The Victorian state election is close, and the campaign is heating up. Labor are riding high: they enjoy a dominant position in the polls, and have a large buffer after the 2018 ‘Danslide’ against the Liberals. It is a make-or-break election for Opposition Leader Matthew Guy, who is campaigning heavily on repairing and revamping the health system — a strategy that recently delivered victory for other Oppositions around the country — in South Australia and Federally. But can it work for a Liberal Opposition? If not, why not? Why does Labor ‘own’ health?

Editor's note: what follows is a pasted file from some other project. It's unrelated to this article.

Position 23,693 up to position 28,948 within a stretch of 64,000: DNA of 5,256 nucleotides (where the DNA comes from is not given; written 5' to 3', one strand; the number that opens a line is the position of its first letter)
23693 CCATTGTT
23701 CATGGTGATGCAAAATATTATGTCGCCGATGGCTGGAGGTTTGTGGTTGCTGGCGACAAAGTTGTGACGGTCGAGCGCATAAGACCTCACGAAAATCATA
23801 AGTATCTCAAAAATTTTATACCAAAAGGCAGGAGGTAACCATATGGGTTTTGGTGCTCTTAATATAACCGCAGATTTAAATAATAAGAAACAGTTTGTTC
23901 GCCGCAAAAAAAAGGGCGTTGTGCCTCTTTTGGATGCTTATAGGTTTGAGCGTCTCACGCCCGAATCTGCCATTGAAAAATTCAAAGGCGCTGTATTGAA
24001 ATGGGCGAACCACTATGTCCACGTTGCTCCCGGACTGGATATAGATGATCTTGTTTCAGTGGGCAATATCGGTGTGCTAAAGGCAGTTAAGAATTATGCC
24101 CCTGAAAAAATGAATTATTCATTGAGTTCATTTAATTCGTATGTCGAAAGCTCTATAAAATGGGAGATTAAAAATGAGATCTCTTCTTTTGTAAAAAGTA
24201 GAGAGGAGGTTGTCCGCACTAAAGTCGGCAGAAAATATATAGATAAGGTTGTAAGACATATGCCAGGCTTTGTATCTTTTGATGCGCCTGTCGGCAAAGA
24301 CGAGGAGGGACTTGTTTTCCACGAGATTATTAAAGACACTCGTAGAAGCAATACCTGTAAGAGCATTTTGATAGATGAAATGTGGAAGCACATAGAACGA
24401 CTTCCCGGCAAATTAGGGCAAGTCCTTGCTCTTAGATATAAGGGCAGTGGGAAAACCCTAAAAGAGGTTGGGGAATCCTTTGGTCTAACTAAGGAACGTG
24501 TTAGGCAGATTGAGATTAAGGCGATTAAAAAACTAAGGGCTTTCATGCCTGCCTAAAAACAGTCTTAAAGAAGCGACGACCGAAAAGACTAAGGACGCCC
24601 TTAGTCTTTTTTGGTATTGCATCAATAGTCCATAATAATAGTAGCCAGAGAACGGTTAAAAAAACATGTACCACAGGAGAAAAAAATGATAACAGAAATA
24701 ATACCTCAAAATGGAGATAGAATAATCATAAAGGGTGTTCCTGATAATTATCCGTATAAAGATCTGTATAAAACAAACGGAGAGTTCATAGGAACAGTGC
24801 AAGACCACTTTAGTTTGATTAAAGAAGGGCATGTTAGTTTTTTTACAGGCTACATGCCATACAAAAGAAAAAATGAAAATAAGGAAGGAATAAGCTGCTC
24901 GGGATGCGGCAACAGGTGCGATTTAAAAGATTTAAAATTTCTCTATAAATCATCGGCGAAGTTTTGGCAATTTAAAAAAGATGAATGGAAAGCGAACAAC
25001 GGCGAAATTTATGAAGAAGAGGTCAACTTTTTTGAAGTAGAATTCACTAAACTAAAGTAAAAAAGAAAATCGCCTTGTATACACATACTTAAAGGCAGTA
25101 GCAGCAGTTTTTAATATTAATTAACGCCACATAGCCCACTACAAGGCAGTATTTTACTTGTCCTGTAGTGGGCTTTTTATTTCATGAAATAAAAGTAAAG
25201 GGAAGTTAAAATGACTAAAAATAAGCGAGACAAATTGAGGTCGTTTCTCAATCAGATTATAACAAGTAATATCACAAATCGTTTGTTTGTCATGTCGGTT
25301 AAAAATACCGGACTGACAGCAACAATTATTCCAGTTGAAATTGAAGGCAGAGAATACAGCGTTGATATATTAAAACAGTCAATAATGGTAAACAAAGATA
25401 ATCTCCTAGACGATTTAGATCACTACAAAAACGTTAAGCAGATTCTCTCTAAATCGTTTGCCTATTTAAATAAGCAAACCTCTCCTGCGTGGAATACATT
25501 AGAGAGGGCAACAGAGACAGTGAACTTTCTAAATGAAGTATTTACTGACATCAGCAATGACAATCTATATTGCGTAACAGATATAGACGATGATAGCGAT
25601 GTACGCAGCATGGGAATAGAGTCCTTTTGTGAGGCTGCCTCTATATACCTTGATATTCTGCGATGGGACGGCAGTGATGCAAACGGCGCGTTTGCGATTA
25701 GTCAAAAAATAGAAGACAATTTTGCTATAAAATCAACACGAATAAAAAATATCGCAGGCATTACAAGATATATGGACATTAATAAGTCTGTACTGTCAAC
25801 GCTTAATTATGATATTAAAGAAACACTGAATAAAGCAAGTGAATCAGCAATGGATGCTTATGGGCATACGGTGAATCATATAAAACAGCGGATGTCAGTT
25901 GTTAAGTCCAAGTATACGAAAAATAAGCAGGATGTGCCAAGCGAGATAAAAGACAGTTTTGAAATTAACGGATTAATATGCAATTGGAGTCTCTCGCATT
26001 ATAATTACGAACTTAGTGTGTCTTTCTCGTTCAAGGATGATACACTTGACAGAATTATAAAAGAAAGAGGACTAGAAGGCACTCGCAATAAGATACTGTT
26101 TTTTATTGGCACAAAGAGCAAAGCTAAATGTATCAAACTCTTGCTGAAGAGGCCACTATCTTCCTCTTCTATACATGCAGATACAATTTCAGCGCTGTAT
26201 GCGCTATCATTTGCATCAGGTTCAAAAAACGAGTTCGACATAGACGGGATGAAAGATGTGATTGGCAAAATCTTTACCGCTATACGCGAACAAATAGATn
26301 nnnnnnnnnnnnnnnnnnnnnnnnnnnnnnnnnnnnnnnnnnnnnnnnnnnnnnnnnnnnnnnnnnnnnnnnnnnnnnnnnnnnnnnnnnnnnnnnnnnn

This talk will use November's state election to explore the nature of contemporary campaign communication and debate. Which issues get chosen by parties contesting elections, and why? How do some parties come to ‘own’ certain issues? Can that ownership be contested, or must parties constantly seek to change the topic to ‘their’ issues? How malleable is the political agenda during an election? Can parties really change minds during the campaign? How rational are voters — how sensitive are they to new information, to the record of the government, to the policies of candidates? Or indeed, how rational are candidates? Are they really cold hard vote calculators, or do they sometimes choose policies and strategies for other reasons?